Dave Watson is the head of Bargaining and Campaigns at UNISON Scotland

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5 Responses to “Austerity economics don’t add up and Scotland’s public services are living through a lost decade”

  1. NorthBrit

    Though the wheels of God grind slowly:

    Yet they grind exceeding small.

    The unions supported a “No” vote.

    They “deserve to live in a society that” they campaigned for.

    It would be preferable if they had the decency not to complain about the consequences of their actions.

  2. Godfrey Paul

    Living off the subsidies from the English taxpayer.

  3. Shinsei1967

    “These are Cameron’s ‘strivers’, hit by the big shift from wages to profits.”

    This isn’t actually true. There has been no increase in corporate profits in recent years. In fact corporate profits as a percentage of GDP are at a near 30 year low.

    Here’s the chart. It only goes up to 2012, but corporate profits have basically not recovered since then (big profit generators like the banks are still loss-making, big retailers are under pressure, big oil companies hurt by lower oil price etc)

    It is certainly true though that CEOs have been taking massive and unmerited pay rises.

  4. uglyfatbloke

    Yup. The only set of negative subsidies known to humanity.

  5. anonymous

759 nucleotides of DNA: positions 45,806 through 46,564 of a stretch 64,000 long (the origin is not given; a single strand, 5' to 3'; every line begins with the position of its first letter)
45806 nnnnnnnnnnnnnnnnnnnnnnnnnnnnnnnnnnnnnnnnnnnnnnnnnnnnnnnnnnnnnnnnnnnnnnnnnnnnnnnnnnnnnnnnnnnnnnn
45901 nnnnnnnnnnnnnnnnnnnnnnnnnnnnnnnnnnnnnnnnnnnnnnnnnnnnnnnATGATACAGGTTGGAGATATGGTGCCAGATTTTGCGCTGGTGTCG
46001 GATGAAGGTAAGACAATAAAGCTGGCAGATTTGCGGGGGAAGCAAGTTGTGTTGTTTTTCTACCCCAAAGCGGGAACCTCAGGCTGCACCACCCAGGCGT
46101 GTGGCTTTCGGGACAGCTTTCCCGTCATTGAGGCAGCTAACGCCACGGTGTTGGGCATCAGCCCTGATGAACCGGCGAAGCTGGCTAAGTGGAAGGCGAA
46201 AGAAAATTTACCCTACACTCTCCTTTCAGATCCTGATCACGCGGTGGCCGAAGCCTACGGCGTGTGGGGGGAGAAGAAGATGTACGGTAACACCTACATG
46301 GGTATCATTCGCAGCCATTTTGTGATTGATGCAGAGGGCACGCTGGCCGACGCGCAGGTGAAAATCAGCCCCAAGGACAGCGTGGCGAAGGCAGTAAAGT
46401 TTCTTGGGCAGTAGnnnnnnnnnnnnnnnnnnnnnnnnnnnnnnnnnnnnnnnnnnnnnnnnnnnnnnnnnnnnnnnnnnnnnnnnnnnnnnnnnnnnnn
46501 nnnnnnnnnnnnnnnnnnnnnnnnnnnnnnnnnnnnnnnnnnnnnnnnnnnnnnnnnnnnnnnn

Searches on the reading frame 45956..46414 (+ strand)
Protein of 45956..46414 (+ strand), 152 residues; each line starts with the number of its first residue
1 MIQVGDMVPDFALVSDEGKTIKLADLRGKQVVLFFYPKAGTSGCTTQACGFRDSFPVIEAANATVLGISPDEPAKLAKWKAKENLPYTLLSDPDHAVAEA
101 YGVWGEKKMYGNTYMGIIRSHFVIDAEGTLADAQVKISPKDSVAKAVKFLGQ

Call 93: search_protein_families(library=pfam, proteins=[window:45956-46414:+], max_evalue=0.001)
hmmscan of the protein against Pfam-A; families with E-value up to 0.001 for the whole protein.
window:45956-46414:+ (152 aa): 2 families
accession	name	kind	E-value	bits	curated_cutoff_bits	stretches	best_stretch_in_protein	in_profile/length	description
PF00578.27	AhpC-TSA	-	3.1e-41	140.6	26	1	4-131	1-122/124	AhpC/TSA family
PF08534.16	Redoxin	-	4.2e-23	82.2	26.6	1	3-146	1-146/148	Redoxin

The “distribution of wealth” is truly appalling, it’s actually totally, morally and ethically reprehensible – the idea that one person’s worth, in 49 minutes, is equal to what another man struggles to make for himself and his family in ONE year, is utterly intolerable, and these kinds of examples are exactly what we need to demonstrate that it’s time for some social equality – in fact, it’s long overdue. Even in the small microcosm that is a Local Authority, the same kind of inequality exists on a smaller scale, where upper mgmt salaries are treble or quadruple what a low-paid officer or front-line service worker might make. In that case, the salaries at the top, need to be reduced, the salaries at the bottom, need to be increased, and the salaries in the middle, slightly increased – which is the same thing that should happen at the national level. Perhaps the gentleman who makes someone’s one year salary each 49 minutes, could donate an hour of his wages to a poor Scottish family each day – which would be life-changing for that family, but wouldn’t even be noticed by Mr. 49 Minutes, as we will call him. You know who you are, you know your salary is obscene, more obscene than the worst pornography, and in fact, this kind of horrific imbalance is what is keeping Local Authorities from moving forward – the lower paid staff are immobilized with fear, too much poverty to deal with, while the higher paid staff, are buying that second home in Spain, or that third Mercedes, or whatever it is – again, if they would just donate one hour of their salary, each day, to a low paid Scottish family, then that might go some tiny way towards the idea that such obscenely high salaries should be allowed to exist – why pay someone 90,000 pounds a year, to do work that they could easily do for less than a third of that amount? It’s just ridiculous, and something should be done about it – I guess we need to have a word with Mr. 49 Minutes and his “friends”. I feel physically sick when I read about this, when I think about my parents, both criminally underpaid and working all hours of the day and night – they never caught a break. I never will either, if you are born poor, you die poor – pretty much. What a wonderful place to live ! (Planet Earth, I mean). Have a nice day !!!